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New Models and Mechanisms for the Planning and Allocation of Online Advertising

  • Author(s): Hojjat, Seyed Ali
  • Advisor(s): Turner, John G.
  • et al.
Abstract

Motivated by recent trends in online advertising, most of this dissertation is devoted to the introduction, modeling, and the design of efficient allocation techniques for a new form of online advertising contract, which we refer to as Reach and Frequency (R&F) contract.

In the first chapter, we consider a type of R&F contract which allows online advertisers to specify the number of unique individuals that should see their ad (reach), and the minimum number of times each individual should be exposed (frequency) for him/her to be counted as reached. We develop an optimization framework that provides minimal under-delivery and proper spread of each campaign over its targeted demographics. As well, we introduce a pattern-based delivery mechanism which allows us to integrate a variety of new features into a website's ad allocation optimization problem, e.g., allowing publishers to implement any desired pacing of ads over time at the user level or control the number of competing brands seen by each individual. Numerical tests, conducted on real industry data obtained from Yahoo, show that our solution algorithm produces high-quality solutions and has promising run-time and scalability. Several extensions of the model are presented, e.g., to account for multiple ad positions on the webpage, or randomness in the website visitors' arrival process.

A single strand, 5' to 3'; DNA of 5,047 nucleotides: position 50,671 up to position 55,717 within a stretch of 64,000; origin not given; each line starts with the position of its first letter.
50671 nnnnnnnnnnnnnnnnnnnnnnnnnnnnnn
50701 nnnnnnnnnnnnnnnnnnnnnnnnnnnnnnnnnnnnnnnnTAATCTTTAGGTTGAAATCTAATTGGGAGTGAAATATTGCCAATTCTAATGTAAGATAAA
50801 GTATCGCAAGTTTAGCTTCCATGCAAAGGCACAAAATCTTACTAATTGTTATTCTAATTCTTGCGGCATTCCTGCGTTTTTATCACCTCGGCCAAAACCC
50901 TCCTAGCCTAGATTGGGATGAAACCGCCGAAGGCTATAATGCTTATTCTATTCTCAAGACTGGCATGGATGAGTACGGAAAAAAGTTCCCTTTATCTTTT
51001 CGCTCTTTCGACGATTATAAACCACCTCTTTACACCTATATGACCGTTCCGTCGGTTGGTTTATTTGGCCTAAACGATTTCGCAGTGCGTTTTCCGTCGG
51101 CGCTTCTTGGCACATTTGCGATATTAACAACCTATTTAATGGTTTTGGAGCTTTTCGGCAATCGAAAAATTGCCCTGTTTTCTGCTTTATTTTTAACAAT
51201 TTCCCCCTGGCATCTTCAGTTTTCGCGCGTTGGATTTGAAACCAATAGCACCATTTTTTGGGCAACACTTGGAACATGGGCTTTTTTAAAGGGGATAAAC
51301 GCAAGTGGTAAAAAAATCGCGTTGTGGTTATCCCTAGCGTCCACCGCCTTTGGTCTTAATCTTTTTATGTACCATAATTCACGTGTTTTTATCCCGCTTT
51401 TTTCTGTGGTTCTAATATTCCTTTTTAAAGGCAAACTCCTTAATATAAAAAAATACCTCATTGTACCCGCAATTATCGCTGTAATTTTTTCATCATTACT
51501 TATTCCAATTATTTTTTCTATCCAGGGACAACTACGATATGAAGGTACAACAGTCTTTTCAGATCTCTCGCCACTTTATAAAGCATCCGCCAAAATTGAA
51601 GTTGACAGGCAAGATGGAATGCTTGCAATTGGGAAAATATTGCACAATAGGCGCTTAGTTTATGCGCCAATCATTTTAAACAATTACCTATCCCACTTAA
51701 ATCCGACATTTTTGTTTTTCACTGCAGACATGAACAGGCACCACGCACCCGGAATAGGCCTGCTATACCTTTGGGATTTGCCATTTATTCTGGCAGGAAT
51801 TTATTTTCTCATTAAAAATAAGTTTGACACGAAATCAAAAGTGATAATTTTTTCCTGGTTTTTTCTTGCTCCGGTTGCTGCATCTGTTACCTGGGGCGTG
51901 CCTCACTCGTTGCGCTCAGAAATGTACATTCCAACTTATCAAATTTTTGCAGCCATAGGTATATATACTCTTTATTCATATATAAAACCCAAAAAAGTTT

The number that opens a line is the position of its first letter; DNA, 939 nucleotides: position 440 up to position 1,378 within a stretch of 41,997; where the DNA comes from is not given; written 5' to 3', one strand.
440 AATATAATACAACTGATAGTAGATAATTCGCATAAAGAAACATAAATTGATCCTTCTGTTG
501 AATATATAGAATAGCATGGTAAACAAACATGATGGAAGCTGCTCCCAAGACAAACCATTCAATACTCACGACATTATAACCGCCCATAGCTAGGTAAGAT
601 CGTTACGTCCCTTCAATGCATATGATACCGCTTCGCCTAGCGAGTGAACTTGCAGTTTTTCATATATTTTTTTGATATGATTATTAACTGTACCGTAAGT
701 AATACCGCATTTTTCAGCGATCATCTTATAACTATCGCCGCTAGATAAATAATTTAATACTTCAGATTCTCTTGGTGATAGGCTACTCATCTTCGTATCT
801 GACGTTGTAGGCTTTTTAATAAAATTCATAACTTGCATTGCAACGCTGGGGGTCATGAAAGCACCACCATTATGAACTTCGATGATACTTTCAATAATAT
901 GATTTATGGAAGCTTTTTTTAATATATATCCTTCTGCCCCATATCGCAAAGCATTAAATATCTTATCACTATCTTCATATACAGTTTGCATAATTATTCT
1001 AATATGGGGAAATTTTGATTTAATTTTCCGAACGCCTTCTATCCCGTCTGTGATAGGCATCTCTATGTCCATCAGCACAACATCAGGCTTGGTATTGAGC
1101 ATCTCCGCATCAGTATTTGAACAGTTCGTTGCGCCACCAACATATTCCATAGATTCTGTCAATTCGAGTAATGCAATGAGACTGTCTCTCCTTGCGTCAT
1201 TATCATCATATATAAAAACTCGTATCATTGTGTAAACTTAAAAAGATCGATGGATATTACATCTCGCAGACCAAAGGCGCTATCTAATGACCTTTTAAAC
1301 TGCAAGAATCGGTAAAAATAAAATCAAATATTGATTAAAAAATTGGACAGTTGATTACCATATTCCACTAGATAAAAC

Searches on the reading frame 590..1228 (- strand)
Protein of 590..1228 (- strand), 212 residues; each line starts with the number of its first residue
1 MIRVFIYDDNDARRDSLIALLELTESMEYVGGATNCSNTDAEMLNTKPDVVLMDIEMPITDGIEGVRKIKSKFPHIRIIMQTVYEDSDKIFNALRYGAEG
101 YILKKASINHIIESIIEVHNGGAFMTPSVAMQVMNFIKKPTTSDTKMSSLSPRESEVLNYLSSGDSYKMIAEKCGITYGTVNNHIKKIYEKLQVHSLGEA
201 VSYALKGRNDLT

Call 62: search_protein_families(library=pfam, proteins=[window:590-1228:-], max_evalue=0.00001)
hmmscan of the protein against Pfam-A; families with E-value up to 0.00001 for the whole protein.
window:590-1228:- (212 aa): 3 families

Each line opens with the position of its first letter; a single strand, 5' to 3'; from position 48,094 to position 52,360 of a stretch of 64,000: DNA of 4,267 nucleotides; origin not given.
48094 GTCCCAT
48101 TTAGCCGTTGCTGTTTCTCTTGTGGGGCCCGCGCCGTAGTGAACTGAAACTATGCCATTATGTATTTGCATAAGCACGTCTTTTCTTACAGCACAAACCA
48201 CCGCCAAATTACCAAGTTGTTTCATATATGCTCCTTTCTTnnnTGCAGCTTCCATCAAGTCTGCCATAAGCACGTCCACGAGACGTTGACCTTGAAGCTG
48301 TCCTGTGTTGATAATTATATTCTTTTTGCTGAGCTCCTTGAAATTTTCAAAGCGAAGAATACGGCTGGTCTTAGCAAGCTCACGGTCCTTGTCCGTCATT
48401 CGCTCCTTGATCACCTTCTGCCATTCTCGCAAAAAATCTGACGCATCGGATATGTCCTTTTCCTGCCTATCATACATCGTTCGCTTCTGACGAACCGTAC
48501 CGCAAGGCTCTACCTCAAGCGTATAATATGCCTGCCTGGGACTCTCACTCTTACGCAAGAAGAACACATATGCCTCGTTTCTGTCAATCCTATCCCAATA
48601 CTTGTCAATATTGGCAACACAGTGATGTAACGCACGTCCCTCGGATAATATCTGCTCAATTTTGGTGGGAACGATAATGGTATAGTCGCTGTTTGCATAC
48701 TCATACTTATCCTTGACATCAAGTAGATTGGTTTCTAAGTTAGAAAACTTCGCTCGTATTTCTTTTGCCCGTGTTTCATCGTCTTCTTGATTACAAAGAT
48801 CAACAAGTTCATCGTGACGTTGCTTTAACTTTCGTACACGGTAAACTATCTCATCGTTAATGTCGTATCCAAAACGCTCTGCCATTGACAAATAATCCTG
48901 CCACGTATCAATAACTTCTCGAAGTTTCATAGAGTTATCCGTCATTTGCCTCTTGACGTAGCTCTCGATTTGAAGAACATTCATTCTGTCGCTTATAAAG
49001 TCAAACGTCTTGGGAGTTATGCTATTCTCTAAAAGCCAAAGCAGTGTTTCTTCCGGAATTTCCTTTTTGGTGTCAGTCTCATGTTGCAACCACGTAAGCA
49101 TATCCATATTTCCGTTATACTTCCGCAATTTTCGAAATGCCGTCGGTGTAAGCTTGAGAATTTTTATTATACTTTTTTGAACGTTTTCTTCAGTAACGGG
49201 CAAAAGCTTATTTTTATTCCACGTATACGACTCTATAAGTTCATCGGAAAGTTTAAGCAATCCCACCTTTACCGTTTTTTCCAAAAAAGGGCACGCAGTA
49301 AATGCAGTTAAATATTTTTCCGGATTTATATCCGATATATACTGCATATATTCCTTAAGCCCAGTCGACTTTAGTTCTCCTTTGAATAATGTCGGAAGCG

In the second chapter, we consider different variants of R&F contracts in which the advertiser specifies frequency using a probability distribution that details what fraction of users should see the ad how many times. We propose two Markov chain models for serving ads, namely when frequencies are counted over a fixed timespan or on a rolling basis. We then investigate how each Markov chain performs in maintaining the desired frequency distribution of an online ad campaign. In each case, we characterize the feasibility criteria, and show that the publisher's impression assignment rule can be obtained very efficiently in linear time in the length of the frequency distribution specified by the advertiser.

In the final chapter, we present a new online competitive algorithm for delivering online guaranteed targeted display advertising which, under certain conditions, outperforms the best known algorithm of its type.

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